That suggests, first, that mites are not highly mobile, and are passed on only through intimate contact within the family. Because the ancestry of African Americans is on average 24 percent European, it also suggests that other factors may minimize the spread of mite lineages. The “skin traits” theory argues, for instance, that mites may be keyed in to differences in skin types, meaning hair follicle density and distribution, skin hydration, oiliness, or other factors.
The current study was too small to say anything definitive. But for co-author Michelle Trautwein at the California Academy of Sciences in San Francisco, it suggests bigger studies to come. “The exciting thing, first, is the idea that we have animals living in our face. It’s just shocking for people, and it's a reminder that we are intimately part of nature, even though we think we are distant from it. And then that we are part of this evolutionary process and that this interesting arachnid can be a storyteller, and help us recover some of our evolutionary history in ways that were unexpected.” Further studies, she suggested, might help sort out the migratory history of the people in Madagascar, just 250 miles off the east coast of Africa, but with strong genetic links to Borneo. Or they might help decipher the early history of humans in the Americas. The study of mites could also provide medical insights into the skin condition called rosacea, a reddening and swelling that has afflicted Bill Clinton and W.C. Fields, among others. It appears to be associated with certain European mite lineages.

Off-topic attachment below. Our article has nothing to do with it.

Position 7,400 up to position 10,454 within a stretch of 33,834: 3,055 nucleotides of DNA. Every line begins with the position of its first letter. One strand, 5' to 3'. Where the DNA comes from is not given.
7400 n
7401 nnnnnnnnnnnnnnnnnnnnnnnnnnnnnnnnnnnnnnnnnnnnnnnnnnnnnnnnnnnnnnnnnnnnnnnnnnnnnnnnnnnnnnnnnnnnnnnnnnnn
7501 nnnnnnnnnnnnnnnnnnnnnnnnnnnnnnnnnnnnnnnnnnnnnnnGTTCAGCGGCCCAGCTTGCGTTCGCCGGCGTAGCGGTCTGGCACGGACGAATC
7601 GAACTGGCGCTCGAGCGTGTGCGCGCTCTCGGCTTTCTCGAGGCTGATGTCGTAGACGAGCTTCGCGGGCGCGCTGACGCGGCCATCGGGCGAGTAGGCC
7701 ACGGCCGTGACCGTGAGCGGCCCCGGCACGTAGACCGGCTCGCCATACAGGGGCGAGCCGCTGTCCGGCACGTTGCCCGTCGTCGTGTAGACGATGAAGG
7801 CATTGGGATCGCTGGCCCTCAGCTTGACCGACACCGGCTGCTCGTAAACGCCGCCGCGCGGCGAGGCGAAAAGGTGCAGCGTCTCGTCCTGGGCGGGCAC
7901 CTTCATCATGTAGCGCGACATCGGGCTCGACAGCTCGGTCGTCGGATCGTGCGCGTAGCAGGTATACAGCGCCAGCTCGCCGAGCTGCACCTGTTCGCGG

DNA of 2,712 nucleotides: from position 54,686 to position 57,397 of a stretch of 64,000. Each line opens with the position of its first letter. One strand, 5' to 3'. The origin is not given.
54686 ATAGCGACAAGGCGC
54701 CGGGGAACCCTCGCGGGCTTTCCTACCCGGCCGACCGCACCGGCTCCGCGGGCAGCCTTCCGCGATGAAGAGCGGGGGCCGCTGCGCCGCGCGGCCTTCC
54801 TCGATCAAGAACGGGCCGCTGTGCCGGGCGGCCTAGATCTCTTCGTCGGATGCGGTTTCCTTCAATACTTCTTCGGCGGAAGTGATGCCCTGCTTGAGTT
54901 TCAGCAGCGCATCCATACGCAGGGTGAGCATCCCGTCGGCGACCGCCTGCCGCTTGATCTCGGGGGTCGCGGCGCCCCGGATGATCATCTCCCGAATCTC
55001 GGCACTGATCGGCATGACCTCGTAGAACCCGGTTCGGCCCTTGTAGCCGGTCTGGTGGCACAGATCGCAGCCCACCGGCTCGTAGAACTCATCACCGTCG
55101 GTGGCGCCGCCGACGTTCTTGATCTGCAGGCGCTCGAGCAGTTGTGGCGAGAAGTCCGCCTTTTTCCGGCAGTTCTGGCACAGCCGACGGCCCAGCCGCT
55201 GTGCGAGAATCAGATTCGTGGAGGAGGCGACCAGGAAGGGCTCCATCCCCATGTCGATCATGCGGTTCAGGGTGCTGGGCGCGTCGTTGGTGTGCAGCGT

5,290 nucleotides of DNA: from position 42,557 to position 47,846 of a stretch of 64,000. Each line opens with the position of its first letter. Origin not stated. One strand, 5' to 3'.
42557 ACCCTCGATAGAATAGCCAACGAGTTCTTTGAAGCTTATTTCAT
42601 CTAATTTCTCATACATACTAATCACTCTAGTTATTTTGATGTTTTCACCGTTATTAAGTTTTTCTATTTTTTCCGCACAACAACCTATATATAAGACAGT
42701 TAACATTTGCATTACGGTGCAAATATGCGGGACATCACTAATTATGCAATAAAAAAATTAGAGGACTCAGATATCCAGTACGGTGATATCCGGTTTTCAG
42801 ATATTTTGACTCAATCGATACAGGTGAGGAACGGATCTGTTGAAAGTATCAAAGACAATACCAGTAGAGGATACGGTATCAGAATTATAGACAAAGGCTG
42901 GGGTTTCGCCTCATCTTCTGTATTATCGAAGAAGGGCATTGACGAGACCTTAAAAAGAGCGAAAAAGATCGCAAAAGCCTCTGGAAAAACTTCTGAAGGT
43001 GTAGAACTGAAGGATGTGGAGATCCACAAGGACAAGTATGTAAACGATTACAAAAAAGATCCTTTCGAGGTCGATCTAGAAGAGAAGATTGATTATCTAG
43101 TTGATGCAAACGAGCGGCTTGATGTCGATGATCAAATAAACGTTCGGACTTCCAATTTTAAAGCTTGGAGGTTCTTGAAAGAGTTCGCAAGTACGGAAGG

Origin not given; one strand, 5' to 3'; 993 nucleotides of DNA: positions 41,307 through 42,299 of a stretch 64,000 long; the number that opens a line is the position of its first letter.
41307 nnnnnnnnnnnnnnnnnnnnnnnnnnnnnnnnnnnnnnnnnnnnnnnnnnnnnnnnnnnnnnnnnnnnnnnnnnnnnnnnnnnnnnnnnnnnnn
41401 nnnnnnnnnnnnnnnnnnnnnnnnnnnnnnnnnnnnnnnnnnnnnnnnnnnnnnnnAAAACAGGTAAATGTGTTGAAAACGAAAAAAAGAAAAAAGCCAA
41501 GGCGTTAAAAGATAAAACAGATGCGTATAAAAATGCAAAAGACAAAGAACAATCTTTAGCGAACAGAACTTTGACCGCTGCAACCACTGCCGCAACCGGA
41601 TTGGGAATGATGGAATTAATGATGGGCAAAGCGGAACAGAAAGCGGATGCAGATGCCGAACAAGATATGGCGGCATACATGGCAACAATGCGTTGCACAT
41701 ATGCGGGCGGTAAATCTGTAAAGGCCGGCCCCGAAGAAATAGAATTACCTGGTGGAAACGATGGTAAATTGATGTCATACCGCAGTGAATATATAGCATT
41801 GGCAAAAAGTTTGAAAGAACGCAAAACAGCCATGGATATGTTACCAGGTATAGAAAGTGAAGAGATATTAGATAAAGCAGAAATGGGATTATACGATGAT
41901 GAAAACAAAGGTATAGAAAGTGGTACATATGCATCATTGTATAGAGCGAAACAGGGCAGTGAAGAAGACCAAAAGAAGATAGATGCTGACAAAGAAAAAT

Some people worry that even talking about the existence of mites on the face is a bad idea. They're afraid it will cause people to suffer delusory parasitosis, the disabling paranoia that invisible insects are crawling on our bodies. But here is a better way to respond to the latest news from the world of follicle mites: You can start your day now in front of the bathroom mirror and set aside all that nonsense about fat or thin, young or old. Instead stare into the mirror and in a clear, proud voice announce, “This is an ecosystem!” Given the abundance of humans on Earth, it’s also one form of biodiversity that’s unlikely to go away any time soon.
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Original article from TakePart